States and side-effects are the two things FP avoids, but are effectively what defines a program. I like to tell people that state and side-effects will always exist but "is just pushed away somewhere else in the code/language". If you push them away, what you'll be left with are stuff that can be written purely. For instance:

function update () {
const a = 10.0
const b = 28.0
const c = 8.0 / 3.0
const dt = 0.015
const dx = a * (y - x) * dt
const dy = (x * (b - z) - y) * dt
const dz = (x * y - c * z) * dt
x = x + dx
y = y + dy
z = z + dz
return { x: x, y: y, z: z }
}


a, b, c and dt are all constants. You can pull them out of the function, they don't need to be redefined on every update. You can either define them outside (totally fine, as long as their values don't change), or create a closure (a function that returns another function).

You need not update x, y, nor z in this function, just return them. Push the side-effects away for now. Focus on generating new values from old values.

hue = hue || 0
hue >= 240 ? (hue = 0) : hue++


Your hue computation can be placed inside a pure function - a function that accepts your previous hue and returns the new hue.

setTimeout(() => {
return draw(hue)
}, 5)


Use requetAnimationFrame instead. This has a bunch of benefits over timers, like allowing you to animate smoothly in 60fps (or whatever your screen refresh rate is).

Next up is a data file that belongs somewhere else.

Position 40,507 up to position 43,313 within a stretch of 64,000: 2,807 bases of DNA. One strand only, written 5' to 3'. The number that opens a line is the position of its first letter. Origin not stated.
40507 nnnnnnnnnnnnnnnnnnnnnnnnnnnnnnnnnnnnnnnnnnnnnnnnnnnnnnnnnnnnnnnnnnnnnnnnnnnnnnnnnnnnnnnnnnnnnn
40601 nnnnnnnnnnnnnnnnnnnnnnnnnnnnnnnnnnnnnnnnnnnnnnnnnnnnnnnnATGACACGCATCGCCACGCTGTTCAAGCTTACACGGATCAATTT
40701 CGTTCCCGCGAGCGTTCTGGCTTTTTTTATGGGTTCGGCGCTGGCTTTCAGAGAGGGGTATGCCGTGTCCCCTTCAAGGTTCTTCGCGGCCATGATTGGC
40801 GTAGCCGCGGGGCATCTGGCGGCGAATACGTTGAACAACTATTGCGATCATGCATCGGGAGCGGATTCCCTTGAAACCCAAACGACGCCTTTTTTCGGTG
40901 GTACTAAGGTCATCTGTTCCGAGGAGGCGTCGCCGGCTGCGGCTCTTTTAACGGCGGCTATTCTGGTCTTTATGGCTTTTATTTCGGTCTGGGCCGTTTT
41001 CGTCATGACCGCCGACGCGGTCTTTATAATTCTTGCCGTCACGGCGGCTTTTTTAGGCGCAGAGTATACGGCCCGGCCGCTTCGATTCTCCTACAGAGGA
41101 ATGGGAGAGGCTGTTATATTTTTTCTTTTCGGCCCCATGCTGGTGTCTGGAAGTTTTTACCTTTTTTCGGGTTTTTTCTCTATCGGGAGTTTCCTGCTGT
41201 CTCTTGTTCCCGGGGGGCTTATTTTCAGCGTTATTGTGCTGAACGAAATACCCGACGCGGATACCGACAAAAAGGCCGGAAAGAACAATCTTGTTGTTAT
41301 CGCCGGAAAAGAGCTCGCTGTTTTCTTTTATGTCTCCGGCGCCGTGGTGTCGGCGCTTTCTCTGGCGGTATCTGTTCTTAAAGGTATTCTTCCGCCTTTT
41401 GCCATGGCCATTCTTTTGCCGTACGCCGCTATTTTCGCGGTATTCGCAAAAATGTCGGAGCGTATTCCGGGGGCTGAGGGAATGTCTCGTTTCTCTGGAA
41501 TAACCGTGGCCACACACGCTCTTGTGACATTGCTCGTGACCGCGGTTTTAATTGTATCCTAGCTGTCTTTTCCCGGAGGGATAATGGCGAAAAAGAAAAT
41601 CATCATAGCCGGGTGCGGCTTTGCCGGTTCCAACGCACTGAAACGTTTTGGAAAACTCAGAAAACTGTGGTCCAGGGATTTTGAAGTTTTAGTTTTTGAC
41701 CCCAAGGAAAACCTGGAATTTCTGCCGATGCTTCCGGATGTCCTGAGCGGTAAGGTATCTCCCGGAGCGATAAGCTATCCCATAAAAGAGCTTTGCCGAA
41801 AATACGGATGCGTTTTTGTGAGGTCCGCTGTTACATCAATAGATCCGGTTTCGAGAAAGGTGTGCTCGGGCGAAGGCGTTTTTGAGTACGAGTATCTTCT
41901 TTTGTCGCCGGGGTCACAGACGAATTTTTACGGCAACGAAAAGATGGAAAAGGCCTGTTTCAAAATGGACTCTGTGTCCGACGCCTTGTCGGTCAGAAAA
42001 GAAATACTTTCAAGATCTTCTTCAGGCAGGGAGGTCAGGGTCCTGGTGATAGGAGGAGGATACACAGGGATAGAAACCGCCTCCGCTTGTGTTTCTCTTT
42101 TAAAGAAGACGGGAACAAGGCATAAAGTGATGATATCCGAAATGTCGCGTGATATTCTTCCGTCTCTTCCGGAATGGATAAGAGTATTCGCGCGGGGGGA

Here's my attempt at making everything FP-ish. Everything that can be written purely are pulled out into their own functions. Side-effecty operations are pushed into their functions as well. Note that there's no vars or lets or reassignments.

{
// Reference to our canvas
const canvas = document.getElementById('canvas')
const ctx = canvas.getContext('2d')

// Function accepts a, b, c and dt, and returns a function that accepts x, y and z
// which you can call to generate new x, y and z.
const getCoordsFactory = (a, b, c, dt) => (x, y, z) => ({
x: x + (a * (y - x) * dt),
y: y + (x * (b - z) - y) * dt,
z: z + (x * y - c * z) * dt
})

// Create a function with the given initial values for a, b, c and dt.
const getCoords = getCoordsFactory(10.0, 28.0, 8.0 / 3.0, 0.015)

// getHue accepts a hue value and either increments by 1 or resets to 0.
const getHue = hue => hue >= 240 ? 0 : hue + 1

// Updater function. Accepts previous values, gets updated values, and
// "recursively" calls itself with the updated values. Your "state"
// is now args of a recursive call.
const loop = (x0, y0, z0, hue0) => {
// Get updated values
const { x, y, z } = getCoords(x0, y0, z0)
const hue = getHue(hue0)

draw(x, y, z, hue)

// Schedule next draw. Looks recursive, but it's actually async.
requestAnimationFrame(loop.bind(null, x, y, z, hue))
}

// All the side-effecty operations pushed into 2 functions.

const draw = (x, y, z, hue) => {
ctx.fillStyle = hsl(\${hue},100%, 50%)
ctx.fillRect(x, y, 0.1, 0.1)
}

const reset = () => {
ctx.fillStyle = 'rgb(255, 255, 255)'
ctx.translate(500, 400)
ctx.scale(10.5, 10.5)
}

reset()
loop(0.01, 0.0, 0.0, 0)
}
body {
margin: 0;
}

canvas {
position: absolute;
top: 50%;
left: 50%;
transform: translate(-50%, -50%);
background: #000;
}
<canvas id="canvas" width="1000" height="800"></canvas>